Monday, June 23, 2008

am i a lesbian or are the dresses really just that fabulous? : Miss Pride of Iowa 2008

The first question: what to wear to a drag show.

If you wear a dress, is that like wearing white to a wedding? I wondered. But all of my jeans were dirty, so, dress it was.

The second question: who to take to a drag show.

Inevitably, groups are more fun, but, as inevitably nearly everyone was out of town, at work, or doing something more interesting, my date for the evening ended up being just one friend, a girl.

"I wonder if people will think we're on a date," said my girl date as we headed toward the gay bar. "If they do, I'm pretty sure I'm dressed more butch."

As far as gay bars go, Studio 13 is pretty gay. On a regular night you'll see dudes swapping spit and gogo dancers in tighty whiteys. Studio is, however, not too gay for a couple of straight people to have a good time. My date and I have both been there a few times before and each of us has a story, which we swap as we round the corner of her block where I have chivalrously picked her up-- my date's story involves kereoke; mine arriving home with a no-one-ask-any-questions hickey that had me wearing my scarves indoors for a week.

Studio 13 is packed full but, at least for the first half of the show, we get decent spots facing upstage and standing next to the walkway that leads to the stage-- not really a stage, but on another night just a dance floor, with mirrors on the back wall marred with hand prints.

The show begins with 2007's Miss Pride of Iowa, a willowy drag queen with honey brown skin and a beautiful flowing caramel-colored wig. She is in an evening gown and roller skates. Immediately crowd members begin sticking out their dollars to have the former Miss Pride skate over to them with a kiss. Often, the patron and the queen exchange whispers. All of the kissing of cheeks makes it seem like everyone knows each other.

When the contestants are announced, Contestant #1 seems like a shoe-in. She, firstly, looks the most like Miss Pride 2007, with her long hair and long body, heavily highlighted cheekbones, and sequined evening gown. Contestant #2 is smaller with red blonde hair. Her dress is of evening gown length, but considerably less formality than Contestant #1's. Contestant #3's first outfit of the evening is loud, involving large floral prints, fuschia, and boots. She has pretty curls and a bouncy volumptious figure.

Immediately upon seeing the tell-tale pageant walk about, I feel nostalgia for my own little-known experience in a "scholarship program." (I can still walk in heels with a dictionary on my head-- AND turn.) Maybe I can run for Miss Pride of Iowa 2009? How gay does one have to be to run for such a thing?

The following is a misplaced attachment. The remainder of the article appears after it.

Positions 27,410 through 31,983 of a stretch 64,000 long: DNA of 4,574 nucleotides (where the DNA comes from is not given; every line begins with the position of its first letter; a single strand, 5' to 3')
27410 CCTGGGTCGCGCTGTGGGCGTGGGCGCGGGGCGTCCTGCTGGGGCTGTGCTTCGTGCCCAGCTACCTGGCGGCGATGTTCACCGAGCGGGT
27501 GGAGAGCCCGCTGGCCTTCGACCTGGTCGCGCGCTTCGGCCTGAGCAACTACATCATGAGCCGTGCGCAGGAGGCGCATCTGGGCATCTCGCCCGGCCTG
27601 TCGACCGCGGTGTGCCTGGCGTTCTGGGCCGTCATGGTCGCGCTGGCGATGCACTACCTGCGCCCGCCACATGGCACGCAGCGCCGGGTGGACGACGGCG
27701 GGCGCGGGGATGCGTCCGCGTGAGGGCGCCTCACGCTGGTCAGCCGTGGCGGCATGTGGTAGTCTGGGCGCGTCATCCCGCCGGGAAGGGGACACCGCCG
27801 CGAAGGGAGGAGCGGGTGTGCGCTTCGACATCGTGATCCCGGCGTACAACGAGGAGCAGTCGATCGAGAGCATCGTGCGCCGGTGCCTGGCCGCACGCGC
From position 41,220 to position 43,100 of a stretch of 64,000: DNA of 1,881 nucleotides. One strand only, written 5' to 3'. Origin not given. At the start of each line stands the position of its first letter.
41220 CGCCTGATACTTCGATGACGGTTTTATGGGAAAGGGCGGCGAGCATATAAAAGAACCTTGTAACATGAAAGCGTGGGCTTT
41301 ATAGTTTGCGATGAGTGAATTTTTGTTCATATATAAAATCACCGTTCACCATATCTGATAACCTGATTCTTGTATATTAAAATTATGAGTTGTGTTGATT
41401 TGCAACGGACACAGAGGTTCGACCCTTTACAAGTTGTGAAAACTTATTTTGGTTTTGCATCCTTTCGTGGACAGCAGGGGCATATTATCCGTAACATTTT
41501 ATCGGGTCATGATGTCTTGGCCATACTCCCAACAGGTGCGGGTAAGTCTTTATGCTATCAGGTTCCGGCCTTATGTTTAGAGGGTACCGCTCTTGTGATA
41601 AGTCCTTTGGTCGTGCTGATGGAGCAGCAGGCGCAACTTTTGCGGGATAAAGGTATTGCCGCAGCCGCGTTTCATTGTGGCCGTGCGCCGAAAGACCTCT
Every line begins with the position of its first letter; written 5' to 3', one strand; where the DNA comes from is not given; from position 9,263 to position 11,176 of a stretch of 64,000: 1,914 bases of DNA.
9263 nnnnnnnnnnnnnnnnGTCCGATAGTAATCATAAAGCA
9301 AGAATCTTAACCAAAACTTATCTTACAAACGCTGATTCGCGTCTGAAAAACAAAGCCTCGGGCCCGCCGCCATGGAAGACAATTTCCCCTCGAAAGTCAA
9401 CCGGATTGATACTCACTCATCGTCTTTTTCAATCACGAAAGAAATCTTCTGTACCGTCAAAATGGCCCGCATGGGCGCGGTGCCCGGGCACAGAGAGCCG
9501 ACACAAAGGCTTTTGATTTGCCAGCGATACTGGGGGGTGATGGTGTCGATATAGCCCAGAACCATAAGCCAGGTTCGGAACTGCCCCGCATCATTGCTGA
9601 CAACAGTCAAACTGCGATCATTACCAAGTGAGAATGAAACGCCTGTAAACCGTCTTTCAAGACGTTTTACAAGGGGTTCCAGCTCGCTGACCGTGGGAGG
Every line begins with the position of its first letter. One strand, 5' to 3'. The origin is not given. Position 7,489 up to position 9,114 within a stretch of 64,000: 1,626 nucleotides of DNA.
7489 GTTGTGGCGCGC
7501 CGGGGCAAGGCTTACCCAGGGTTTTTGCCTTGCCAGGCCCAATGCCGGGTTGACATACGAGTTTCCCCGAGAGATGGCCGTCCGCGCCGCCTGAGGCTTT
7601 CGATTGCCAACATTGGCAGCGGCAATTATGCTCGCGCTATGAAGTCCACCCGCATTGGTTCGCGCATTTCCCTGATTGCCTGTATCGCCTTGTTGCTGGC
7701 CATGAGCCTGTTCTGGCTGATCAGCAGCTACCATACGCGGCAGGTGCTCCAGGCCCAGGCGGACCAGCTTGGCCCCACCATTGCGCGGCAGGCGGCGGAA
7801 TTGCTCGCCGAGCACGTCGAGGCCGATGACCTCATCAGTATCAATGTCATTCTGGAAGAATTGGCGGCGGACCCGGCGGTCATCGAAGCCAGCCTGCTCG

Between acts of the pageant, the professional queens perform in elaborate costumes involving huge feather headdresses, leopard print, sequins, boas, even Victorian gowns. One of the performers has come from as far as Kansas City. At one point, I see someone slip a queen a ten dollar bill.

"This kind of makes me wish I was a guy so I could dress up as a girl and make some money," my date says.

I was just thinking the same thing.

The pageant, after the initial presentation of the candidates, involves two other presentations for evening gown and talent. Of course everyone's talent is the same dancing and lip-synching. Contestant #1 brings back-up dancers. Contestant #3 has an extremely frilly robe which she removes, after much anticipation, to reveal something like a cheerleader's outfit. Contestant #2, while still performing as much as the others, doesn't have the wardrobe to compete.

"Do you think she's new to drag?" my date asks me.

"I don't think she's in drag," I say. "I think she's a girl."

It is pretty hard to tell. Considering the pageant is taking place during the regular drag show time, it seems like any drag contestants would have the advantage in this venue. I have to admit, this pageant, with its drag performances, is far more fun than the Miss USA pageants I used to watch on TV with my mom.

As the evening progresses, however, people who are inevitably more gay than me find their way to the front and I lose my spot. For a while my date and I balance on stools in the back and peer over the crowd, but after awhile she wants to go into the less crowded front room where the pageant is screened above the bar.

I can't help but think that this wouldn't have happened if I'd brought a guy.

At the end of the night, Contestant #1 is crowned--and the crown is huge, by the way--, with little surprise from me.

"I hope there are flowers," I say.

There are not.

As I walk home for the night, I contemplate what I would have performed in. I realize that what I really want to do is just put on a huge dress and spin around on a stage. Which is what all little girls dream of, right? Whether they fill the dress naturally or use girdles and falsies.


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